UNIVERSITY OF MICHIGAN- Camille A. Brown & Dancers mesmerized audiences and schoolchildren across Southeast Michigan during their January residency.
DANCE TABS- Play Without Words
From workshops in K-12 schools to community dance events, a sold-out School Day Performance, and the UMS debut of their powerful work, ink, here are seven of our favorite moments:
1. TEACHING ARTIST WORKSHOPS
UMS Teaching Artists worked with Scarlett Middle School students and other local schools to learn about Camille Brown’s unique choreography and movement, in preparation for their upcoming School Day Performance. To bring the lesson full circle, Teaching Artists returned to each school to lead post-performance workshops.
THE NEW YORK TIMES- Review: Camille A. Brown’s Rousing and Incisive ‘ink’
The choreographer Camille A. Brown has a rare talent – the ability to make you understand a situation or state of mind through dance. And it’s not easy; how many choreographers try to telescope stories or relay messages and either leave you scratching your head or resort to a vocabulary so obvious and didactic it feels like a lecture? Brown triumphs where others fail; she has found that sweet spot, the place where meaning and movement meet. And she does it with humor and warmth.
INFINITEBODY- Camille A. Brown's superheroes write their names in "ink"
The choreographer Camille A. Brown often talks about the struggles she faced with body image as a young dancer, when teachers told her that she didn’t have the “ideal” dancer’s physique. I hope those people have been following her career, because she has been proving them wrong for about two decades, and continued to do so on Tuesday at the Joyce Theater with the New York premiere of “ink.”
DANCE NETWORK- From Broadway to The Joyce: Camille A. Brown is Leading the Way
Do not trifle with Camille A. Brown. The woman knows her mind, and her secure creative imprint has been felt, now, not only on dance stages but on television and Broadway. Ask her a question--as folks did during her audience dialogue at The Joyce's opening night for ink--and, without any hesitation, you get Direct Camille. Her movement might appear, to some, a chain of several interlocking dance genres, but it is not thoughtlessly or simplistically so. Nor can we shove it under a safe, defining label. What to call what she crafts in her work? "It's me," Brown says.
PLAYBILL- Watch Oscar Winner Tarell Alvin McCraney and the Company of His Choir Boy Talk Opening Night on Broadway
Camille A. Brown has had a pretty incredible year from choreographing the Tony Award-winning musical Once on this Island revival to showcasing her skills to a mass audience onJesus Christ Superstar Live in Concert. It was a year that is hard to top, but 2019 already started off with a bang for Brown.
THEATER PIZZAZZ- Chior Boy – Joyous
Tarell Alvin McCraney has won an Oscar, a McArthur Genius Grant, and a PEN Award. He is the playwriting chair at the Yale School of Drama. And, as of January 8, he has officially made his Broadway debut with his Choir Boy. The writer behind In the Moonlight Black Boys Look Blue(on which the Oscar-winning Moonlight is based), The Brother/Sister Plays, Wig Out!, and more brings his singular voice to Manhattan Theatre Club’s main stage at the Samuel J. Friedman Theatre with the play that marked his first commission out of graduate school.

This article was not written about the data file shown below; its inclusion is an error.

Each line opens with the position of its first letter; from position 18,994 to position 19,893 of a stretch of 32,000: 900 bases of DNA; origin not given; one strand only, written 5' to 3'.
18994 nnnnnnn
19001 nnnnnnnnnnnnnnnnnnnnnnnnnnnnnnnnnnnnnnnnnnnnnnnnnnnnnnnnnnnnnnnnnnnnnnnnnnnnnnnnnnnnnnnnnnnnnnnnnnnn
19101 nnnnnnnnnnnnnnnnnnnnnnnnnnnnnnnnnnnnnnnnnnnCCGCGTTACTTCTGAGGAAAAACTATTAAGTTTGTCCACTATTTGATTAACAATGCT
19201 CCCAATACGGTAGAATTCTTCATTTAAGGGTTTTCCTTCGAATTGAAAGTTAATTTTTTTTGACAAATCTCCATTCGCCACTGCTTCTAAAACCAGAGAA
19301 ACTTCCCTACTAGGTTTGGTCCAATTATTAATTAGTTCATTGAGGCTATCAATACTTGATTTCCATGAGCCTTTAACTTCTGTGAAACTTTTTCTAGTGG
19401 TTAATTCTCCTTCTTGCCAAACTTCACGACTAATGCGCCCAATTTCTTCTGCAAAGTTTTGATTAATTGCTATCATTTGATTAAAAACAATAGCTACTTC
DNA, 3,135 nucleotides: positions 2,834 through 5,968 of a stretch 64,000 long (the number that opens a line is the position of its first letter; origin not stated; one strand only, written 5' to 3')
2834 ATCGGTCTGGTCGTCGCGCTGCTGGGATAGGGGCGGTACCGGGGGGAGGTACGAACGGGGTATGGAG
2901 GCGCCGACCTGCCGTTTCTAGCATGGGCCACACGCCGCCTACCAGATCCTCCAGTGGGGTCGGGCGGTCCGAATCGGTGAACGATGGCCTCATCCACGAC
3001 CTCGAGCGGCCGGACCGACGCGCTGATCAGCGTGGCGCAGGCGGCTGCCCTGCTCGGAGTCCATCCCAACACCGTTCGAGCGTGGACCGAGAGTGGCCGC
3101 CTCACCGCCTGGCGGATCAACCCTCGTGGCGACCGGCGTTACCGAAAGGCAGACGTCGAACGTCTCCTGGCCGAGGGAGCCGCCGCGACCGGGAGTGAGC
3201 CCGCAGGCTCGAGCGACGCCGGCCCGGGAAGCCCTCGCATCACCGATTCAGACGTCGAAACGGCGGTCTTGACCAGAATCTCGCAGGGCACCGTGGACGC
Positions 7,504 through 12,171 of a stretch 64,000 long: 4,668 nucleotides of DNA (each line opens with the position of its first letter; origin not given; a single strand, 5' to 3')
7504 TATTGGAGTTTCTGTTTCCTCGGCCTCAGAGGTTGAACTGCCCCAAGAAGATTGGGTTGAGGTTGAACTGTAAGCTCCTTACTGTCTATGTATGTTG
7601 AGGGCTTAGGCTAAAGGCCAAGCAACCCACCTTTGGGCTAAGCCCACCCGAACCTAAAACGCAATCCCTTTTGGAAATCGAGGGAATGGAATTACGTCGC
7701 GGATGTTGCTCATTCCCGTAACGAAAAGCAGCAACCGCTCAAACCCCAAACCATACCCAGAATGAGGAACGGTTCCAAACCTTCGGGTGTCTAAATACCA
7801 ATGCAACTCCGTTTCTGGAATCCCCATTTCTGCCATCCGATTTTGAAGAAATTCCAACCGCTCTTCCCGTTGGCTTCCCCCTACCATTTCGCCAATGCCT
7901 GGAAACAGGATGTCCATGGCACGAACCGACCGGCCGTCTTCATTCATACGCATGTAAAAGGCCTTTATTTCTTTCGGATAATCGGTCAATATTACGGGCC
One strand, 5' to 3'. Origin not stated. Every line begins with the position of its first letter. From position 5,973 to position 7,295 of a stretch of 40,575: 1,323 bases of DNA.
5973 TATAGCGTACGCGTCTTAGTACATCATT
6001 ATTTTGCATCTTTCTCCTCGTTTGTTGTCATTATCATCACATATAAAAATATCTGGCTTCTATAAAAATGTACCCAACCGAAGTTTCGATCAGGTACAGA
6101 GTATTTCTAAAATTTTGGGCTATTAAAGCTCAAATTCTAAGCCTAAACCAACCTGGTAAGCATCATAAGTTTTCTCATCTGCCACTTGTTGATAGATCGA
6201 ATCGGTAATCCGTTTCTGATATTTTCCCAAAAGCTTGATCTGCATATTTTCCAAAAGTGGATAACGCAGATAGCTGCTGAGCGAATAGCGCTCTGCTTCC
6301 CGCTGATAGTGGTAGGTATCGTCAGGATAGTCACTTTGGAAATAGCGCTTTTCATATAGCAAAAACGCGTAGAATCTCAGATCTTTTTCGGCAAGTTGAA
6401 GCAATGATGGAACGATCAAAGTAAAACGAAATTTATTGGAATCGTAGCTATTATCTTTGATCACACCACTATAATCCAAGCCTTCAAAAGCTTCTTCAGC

VULTURE- NBC’s Jesus Christ Superstar Set a New Standard for Live Musicals
Extremely talented Jeremy Pope as Pharus, is a golden voiced tenor whose bright eyes are always facing up to heaven and has much to say as he makes his way toward graduation as leader of the gospel choir at Charles R. Drew Prep School for Boys.
BROADWAY NEWS- Review: ‘Choir Boy’ vibrates with emotion, moves with lyrical dialogue
NBC’s live production of Jesus Christ Superstar was pitched to audiences as a “Live in Concert” version, which led some to expect a straightforward performance of the songs. It turned out to be an inventively staged production of Andrew Lloyd Webber and Tim Rice’s rock-and-roll gospel, so passionately imagined that it set a new standard for this type of event.
INDY WEEK- Camille A. Brown Begins Her Duke Performances Trilogy with a Five-Star Ink
Spiraling in the light, fog stealthily transforms schoolboys in their locker room into living sculptures, accompanied only by the insistent atonal plinking of dripping taps in the offstage shower. In the theater, moments like these ravish our senses and happily “Choir Boy” is filled with an arrestingly indelible array.
BOSTON GLOBE- Play’s the thing in triumphant ‘BLACK GIRL’ at Jacob’s Pillow
When African-American artists “write their own narratives in dance,” as Camille A. Brown put it to the INDY—including the interior facts of their relationships with friends, family, and spouses; their coming of age; and their history in the African diaspora—their bodies are the ink. That’s the first in a series of private truths made public in Brown’s ink, the revised version of which premiered in Durham last week, part of a series of Duke Performances residencies that will bring us Brown’s whole trilogy this year.
NY TIMES- A Storytelling Choreographer Who Listens to Her Audience
In the immortal words of Cyndi Lauper: Girls, they wanna have fun — and that goes for girls of all colors, the choreographer Camille A. Brown reminds us triumphantly in her 2015 “BLACK GIRL: Linguistic Play,” performed by Camille A. Brown & Dancers at Jacob’s Pillow Dance Festival through the weekend.
For an in-demand choreographer, Camille A. Brown spends an unusual amount of her time listening and responding to what audiences have to say. Often, what she hears is upsetting. Sometimes the most disturbing comments prove the most useful.